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Understanding the mechanics of tail grasping in seahorses using a parametrized computer model
Praet, T.; Adriaens, D.; Neutens, C.; Maia, A.; De Beule, E.; Verhegghe, B. (2014). Understanding the mechanics of tail grasping in seahorses using a parametrized computer model. Integrative and Comparative Biology 54: E169-E169
In: Integrative and Comparative Biology. Oxford University Press: McLean, VA. ISSN 1540-7063; e-ISSN 1557-7023, more
Peer reviewed article  

Available in  Authors 
    VLIZ: Open Repository 257902 [ OMA ]
Document type: Summary

Authors  Top 
  • Praet, T.
  • Adriaens, D., more
  • Neutens, C., more
  • Maia, A.
  • De Beule, E.
  • Verhegghe, B., more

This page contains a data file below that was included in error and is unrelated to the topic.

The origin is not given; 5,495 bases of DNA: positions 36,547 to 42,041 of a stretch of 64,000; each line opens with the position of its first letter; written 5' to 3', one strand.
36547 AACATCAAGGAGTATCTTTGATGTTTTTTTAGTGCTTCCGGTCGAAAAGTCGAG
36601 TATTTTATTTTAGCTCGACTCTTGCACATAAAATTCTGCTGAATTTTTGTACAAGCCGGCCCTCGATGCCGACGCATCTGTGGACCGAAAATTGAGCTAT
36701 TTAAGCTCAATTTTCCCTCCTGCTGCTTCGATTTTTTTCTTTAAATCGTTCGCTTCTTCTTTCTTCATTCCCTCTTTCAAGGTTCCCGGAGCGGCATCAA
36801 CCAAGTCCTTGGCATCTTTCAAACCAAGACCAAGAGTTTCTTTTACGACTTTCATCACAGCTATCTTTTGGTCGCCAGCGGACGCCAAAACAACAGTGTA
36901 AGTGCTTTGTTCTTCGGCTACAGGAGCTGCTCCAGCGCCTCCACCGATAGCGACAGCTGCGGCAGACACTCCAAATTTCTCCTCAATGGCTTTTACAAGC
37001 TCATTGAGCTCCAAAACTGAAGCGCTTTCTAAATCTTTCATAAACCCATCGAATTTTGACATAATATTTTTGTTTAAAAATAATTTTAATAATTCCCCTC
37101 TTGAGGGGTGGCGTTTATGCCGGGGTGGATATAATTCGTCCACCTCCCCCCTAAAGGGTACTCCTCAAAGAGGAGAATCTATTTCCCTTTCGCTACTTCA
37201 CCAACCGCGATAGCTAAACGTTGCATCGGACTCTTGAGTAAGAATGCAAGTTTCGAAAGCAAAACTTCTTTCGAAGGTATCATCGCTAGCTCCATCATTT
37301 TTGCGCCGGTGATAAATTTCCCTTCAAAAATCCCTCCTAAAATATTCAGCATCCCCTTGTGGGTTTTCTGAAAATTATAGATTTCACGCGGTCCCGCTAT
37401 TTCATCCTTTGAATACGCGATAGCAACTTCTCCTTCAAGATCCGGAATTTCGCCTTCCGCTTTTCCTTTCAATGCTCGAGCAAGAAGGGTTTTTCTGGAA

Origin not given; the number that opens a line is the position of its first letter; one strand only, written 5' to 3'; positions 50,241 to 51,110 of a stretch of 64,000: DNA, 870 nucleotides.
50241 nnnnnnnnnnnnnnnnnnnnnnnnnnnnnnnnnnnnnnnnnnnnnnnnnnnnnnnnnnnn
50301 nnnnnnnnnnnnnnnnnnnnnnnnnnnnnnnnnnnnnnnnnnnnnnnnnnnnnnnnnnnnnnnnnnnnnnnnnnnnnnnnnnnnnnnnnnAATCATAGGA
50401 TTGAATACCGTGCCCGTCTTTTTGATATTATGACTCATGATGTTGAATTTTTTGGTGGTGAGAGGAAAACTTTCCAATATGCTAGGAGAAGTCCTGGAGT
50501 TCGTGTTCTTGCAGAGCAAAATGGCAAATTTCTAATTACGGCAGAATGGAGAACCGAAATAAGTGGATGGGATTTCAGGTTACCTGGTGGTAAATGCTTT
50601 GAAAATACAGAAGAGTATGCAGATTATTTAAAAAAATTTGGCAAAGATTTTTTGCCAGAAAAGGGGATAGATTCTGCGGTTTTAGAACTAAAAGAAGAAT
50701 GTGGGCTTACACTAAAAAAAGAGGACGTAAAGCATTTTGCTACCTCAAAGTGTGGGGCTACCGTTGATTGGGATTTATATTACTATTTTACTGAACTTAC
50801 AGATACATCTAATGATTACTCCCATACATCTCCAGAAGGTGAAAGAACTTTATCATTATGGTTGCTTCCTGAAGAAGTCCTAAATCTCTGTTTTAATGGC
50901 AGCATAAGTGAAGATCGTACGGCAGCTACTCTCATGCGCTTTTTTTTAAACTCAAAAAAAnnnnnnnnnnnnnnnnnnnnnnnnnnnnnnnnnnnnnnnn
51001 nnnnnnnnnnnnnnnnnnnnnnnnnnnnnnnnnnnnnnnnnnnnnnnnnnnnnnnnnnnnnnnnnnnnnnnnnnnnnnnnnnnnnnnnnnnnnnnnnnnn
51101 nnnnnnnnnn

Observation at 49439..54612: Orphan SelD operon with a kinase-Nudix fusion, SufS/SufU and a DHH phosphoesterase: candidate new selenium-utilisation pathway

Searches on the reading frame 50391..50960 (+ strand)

Seahorses are intriguing fishes for several reasons, one being their prehensile tail. Syngnathid fishes, to which seahorses, pipefish, seadragons and pipehorses belong, are characterised by a body armour of bony plates. They form a serially articulated system that encloses the vertebral column and its musculature. In the ancestral condition, as in pipefish, the tail is straight with limited flexibility, and mainly used for steering (pectorals and dorsal used for swimming). During evolution, the tail became modified into a grasping apparatus multiple times independently within the syngnathid family. Less known than the seahorse prehensile capabilities, pipehorses also show different morphologies related to grasping performance. To better understand the structural basis of tail grasping mechanics, a parameterized model of the seahorse tail was developed. By combining multibody dynamics analysis with finite element analysis, we analysed the implication of partial contribution of epaxial and hypaxial muscles, versus ventral median muscle, as well as that of the bony plate geometry. Natural bending postures, as observed in living seahorses, can be obtained up to some degree. The analyses showed particular relations between morphology and bending kinematics. Using this seahorse model, functional implications of evolutionary changes in in syngnathid tails can be further analysed, as well as to develop biomimetic designs of serially articulated systems that meet particular application demands.

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